While the ruling removes some obstacles to equal rights, including tax, health-benefit and even hospital visitation issues, other inequities may remain. . . .

Pennsylvania Governor Tom Wolf, a Democrat, said Friday that his state legislature “should stand-up and pass non-discrimination for LGBTQ Pennsylvanians, so that they can no longer fear being discriminated in employment or housing for being who they are.”

U.S. Senator Jeff Merkley, an Oregon Democrat, has said he plans to introduce legislation next month to protect lesbians, gays, bisexuals and the transgender people nationwide.

Merkley said the law is needed to replace a patchwork of state laws and guarantee the rights of the LGBT community in the workplace, education, federal programs and housing.

Requiring businesses to serve everyone isn’t an infringement on religious freedom, gay rights advocates contend.

To read the entire article above, CLICK HERE.

From "Gay marriage faces southern rebellion as couples hit state bureaucracy's wall" by Alan Yuhas in New York and Tom Dart in New Orleans for The UK Guardian 6/27/15

Almost immediately after the supreme court on Friday made same-sex marriage a right throughout the United States, conservative leaders around the south indicated they would resist the ruling with delay, bureaucratic niggling and circumvention of the verdict on religious grounds.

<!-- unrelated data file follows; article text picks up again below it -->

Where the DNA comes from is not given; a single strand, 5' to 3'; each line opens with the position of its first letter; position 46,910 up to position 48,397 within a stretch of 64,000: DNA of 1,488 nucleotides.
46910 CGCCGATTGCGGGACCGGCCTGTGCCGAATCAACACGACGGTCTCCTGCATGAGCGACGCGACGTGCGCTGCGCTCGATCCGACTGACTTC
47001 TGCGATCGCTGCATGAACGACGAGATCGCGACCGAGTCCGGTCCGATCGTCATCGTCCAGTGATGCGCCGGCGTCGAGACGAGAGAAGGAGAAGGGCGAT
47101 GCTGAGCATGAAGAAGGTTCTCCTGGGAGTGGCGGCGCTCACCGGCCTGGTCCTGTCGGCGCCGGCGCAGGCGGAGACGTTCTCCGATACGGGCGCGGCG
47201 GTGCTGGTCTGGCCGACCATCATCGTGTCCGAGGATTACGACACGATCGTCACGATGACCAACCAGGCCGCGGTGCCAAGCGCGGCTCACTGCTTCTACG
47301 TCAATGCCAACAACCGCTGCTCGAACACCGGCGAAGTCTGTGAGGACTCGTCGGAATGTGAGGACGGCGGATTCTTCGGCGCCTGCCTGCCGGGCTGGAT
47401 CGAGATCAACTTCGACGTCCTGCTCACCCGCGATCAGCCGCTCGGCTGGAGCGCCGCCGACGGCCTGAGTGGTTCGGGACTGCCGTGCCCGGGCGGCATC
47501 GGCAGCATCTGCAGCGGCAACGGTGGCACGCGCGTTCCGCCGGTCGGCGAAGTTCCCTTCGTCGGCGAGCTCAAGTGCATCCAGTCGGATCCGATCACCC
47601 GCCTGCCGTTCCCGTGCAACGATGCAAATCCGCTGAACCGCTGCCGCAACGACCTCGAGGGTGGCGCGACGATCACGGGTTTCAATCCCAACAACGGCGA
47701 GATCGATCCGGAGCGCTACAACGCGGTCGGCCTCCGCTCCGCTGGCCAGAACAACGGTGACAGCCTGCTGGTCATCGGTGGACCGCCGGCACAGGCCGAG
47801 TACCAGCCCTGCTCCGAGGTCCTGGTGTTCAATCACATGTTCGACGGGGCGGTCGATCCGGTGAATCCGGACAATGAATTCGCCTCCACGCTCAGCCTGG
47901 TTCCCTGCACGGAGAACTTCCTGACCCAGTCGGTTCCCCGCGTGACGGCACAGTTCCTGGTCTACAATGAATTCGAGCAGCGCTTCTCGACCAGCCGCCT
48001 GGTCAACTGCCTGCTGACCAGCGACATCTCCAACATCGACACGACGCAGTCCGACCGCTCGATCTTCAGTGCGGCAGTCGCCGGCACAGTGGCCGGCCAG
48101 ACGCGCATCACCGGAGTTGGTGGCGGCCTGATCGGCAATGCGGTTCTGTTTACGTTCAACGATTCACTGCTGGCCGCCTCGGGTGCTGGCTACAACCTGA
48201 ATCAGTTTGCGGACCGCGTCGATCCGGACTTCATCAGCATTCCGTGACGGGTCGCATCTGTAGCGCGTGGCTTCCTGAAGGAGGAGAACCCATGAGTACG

Texas governor Greg Abbott quickly gave state officials his tacit approval to deny same-sex couples marriage licenses should the officials object on religious grounds. On Friday, Abbott sent agencies a memo, railing against “religious coercion” and citing the Texas Religious Freedom Restoration Act, that directed them to take no action against any official “on account of the person’s act or refusal to act that is substantially motivated by sincere religious belief”.

Louisiana governor Bobby Jindal – a declared candidate for president in 2016 – made similar remarks, saying in a statement: “This decision will pave the way for an all out assault against the religious freedom rights of Christians who disagree.”